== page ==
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All doctors in Quebec must perform assisted suicide, law says

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posted on Sep, 30 2015 @ 12:32 AM
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Doctors in Canada have been told they will be compelled, by law, to practice active euthanasia -- even when end-of-life care may be ill-defined -- and are being provided kits that can cause a coma and stop a human from breathing in order to comply with the law.

In June, Quebec passed Bill 52, an act respecting end-of-life care, which stipulates, among other things, that doctors will have no choice when it comes to practicing euthanasia.

Alex Schadenberg, director of the Euthanasia Prevention Coalition (EPC), told OneNewsNow: "The government of Quebec, which is planning to impose euthanasia upon its people starting on December 10, has basically told the doctors, 'You will do it.'"

Doctors in Canada have been told they will be compelled, by law, to practice active euthanasia -- even when end-of-life care may be ill-defined -- and are being provided kits that can cause a coma and stop a human from breathing in order to comply with the law.

In June, Quebec passed Bill 52, an act respecting end-of-life care, which stipulates, among other things, that doctors will have no choice when it comes to practicing euthanasia.

Alex Schadenberg, director of the Euthanasia Prevention Coalition (EPC), told OneNewsNow: "The government of Quebec, which is planning to impose euthanasia upon its people starting on December 10, has basically told the doctors, 'You will do it.'"

Quebec is now circulating literature among health care providers concerning euthanasia "kits," which are ordered by a doctor and filled by a pharmacist. They contain three medicines, one to alleviate anxiety, one to cause a coma, and a third to stop breathing.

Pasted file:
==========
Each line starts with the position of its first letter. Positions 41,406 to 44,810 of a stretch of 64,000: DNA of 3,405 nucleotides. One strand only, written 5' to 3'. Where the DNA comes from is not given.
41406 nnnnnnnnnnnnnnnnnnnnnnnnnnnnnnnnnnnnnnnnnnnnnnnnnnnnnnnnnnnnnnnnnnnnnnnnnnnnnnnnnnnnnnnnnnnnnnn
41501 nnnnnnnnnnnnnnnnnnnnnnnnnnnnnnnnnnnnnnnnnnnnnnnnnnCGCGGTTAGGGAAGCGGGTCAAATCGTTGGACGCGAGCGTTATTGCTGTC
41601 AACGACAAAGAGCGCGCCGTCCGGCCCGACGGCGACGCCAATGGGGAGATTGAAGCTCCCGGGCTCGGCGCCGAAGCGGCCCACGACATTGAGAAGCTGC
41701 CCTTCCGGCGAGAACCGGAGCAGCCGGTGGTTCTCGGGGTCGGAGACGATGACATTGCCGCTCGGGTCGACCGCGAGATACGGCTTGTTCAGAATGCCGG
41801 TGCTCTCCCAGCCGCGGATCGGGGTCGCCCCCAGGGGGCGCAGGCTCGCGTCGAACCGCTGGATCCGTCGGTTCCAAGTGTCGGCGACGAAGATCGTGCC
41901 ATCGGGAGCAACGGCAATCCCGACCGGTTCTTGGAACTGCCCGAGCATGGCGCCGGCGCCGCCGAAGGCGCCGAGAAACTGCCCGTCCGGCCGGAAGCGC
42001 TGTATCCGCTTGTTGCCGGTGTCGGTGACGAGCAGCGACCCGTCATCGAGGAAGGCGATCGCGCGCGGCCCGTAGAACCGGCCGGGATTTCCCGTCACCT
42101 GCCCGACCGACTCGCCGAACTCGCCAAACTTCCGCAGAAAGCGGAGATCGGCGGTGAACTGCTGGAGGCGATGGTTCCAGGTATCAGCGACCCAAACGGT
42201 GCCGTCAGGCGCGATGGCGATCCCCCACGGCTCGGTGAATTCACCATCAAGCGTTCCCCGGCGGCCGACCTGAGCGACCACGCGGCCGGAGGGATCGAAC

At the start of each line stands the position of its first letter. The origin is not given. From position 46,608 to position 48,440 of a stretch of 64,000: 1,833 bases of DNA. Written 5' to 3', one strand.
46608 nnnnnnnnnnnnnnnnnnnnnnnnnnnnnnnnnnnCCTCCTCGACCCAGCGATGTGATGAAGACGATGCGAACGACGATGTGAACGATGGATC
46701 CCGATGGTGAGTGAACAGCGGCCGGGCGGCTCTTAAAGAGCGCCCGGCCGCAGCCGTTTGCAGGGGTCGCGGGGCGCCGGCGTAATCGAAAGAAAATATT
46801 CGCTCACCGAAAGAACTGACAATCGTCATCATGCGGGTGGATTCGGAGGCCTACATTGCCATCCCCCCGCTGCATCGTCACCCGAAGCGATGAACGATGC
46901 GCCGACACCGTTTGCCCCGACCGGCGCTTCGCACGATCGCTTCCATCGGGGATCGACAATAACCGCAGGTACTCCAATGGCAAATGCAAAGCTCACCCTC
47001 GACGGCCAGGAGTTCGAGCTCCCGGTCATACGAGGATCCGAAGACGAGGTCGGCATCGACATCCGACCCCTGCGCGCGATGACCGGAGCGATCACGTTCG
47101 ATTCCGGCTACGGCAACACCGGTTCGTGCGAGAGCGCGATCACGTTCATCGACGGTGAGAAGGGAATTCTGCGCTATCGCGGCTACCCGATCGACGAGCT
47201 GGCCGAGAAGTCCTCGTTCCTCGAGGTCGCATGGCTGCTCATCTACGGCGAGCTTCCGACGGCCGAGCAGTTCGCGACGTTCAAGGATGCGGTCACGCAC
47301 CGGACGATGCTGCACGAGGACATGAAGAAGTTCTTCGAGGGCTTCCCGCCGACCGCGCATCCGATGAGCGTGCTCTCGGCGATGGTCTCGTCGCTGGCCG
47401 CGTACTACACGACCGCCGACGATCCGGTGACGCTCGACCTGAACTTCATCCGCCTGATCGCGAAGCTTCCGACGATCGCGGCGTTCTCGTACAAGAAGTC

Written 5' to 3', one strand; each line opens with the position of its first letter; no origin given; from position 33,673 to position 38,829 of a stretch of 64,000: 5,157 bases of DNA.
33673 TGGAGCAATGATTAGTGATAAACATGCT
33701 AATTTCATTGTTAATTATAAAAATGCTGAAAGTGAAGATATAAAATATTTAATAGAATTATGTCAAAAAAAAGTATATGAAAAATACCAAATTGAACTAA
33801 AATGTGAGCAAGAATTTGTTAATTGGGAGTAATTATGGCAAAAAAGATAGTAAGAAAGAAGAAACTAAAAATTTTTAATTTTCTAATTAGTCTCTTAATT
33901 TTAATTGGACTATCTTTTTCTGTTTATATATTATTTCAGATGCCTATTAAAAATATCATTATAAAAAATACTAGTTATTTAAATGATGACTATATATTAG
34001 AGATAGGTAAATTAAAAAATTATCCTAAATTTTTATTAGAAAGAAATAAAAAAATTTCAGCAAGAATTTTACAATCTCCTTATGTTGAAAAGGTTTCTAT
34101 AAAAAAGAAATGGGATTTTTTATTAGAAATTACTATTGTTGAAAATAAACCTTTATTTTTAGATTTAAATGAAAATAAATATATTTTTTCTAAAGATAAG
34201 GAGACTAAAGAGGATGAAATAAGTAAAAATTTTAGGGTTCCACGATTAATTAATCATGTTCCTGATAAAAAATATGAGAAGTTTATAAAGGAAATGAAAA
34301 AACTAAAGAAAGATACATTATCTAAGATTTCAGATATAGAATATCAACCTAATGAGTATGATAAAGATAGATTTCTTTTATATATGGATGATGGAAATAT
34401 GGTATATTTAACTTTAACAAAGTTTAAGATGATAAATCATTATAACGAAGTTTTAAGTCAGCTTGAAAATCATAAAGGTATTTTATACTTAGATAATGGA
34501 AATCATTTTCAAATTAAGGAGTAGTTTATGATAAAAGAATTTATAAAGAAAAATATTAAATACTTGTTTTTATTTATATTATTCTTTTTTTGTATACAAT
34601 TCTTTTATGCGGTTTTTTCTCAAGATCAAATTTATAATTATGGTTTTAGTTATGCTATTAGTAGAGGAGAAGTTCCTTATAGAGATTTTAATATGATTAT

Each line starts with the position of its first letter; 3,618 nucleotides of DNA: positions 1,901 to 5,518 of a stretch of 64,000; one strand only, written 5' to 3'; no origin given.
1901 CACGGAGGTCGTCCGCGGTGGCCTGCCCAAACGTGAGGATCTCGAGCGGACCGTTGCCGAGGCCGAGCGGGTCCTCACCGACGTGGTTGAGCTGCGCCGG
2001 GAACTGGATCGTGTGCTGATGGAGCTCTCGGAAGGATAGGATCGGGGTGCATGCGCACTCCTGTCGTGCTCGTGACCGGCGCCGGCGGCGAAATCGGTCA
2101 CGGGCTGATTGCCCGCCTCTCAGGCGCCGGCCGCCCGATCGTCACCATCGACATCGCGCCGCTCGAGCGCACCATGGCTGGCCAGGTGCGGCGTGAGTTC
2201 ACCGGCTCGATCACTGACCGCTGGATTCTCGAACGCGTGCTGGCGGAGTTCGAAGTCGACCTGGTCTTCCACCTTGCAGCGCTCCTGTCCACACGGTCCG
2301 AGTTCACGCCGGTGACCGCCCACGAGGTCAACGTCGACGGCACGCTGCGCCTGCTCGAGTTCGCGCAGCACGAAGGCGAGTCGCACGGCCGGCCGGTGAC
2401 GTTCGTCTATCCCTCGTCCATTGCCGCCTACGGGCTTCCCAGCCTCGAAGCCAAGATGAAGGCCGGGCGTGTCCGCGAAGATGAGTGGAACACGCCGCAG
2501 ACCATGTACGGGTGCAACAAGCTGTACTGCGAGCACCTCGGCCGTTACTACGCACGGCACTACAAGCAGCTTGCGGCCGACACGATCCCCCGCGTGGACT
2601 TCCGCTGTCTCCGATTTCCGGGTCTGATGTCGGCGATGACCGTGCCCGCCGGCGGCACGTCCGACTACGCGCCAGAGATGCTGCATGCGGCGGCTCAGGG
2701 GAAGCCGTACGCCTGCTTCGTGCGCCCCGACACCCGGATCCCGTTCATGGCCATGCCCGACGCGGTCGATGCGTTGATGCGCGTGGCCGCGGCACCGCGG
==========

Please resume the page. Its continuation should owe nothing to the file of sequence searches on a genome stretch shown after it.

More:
The kit is always to contain two doses in case a second attempt is needed.

In a post on the EPC blog, Schadenberg wrote, "Giving doctors the right, in law, to cause the death of their patients will never be safe."

Schadenberg cited several situations in Belgium and the Netherlands, where assisted suicide is legal, in which healthy, depressed people were wrongly helped to die by doctors. "There will always be people who will abuse the power to cause death and there will always be more reasons to cause death," he wrote.

The law risks abuse by doctors, by those who may wish to die because of a mental illness, and those who are susceptible to pressure from family or loved ones, such as the elderly, disabled, or impoverished.

"The fact that very few people ask for euthanasia based on physical suffering, and even in those cases the pain can be mitigated, should give us hope that no one actually needs to die in this way," Schadenberg pointed out.

What makes this situation even more dangerous for doctors and patients is that hospice care facilities that don't want to offer euthanasia may receive retaliatory funding cuts.

Teresa Dellar, West Island Palliative Care Residence's co-founder and executive director, told CBC News she believed most terminal Canadians did not want euthanasia just as most Canadian doctors did not want to offer it.

A factor in patients' decision is their access to palliative care. "Presently palliative care is only available to between 16 to 30 percent of the Canadian population," Dellar said.

West Island Palliative Care Residence has declined to offer assisted suicide. "I think when 100 percent of Canadians have access to palliative care, then we can talk about other issues with end of life," Dellar said. "But right now I think we need to focus on palliative care resources."

Yet these resources might be cut further in favor of euthanasia.

Schadenberg told OneNewsNow the Canadian government has said it "will lessen the funding ... to palliative care centers who refuse to participate" in the euthanasia program.

Schadenberg put it bluntly: "So therefore when your mother or your father is needing good care as they're nearing death, these doctors and nurses who are providing good care will have a tighter budget because they refuse to kill your mother or your father."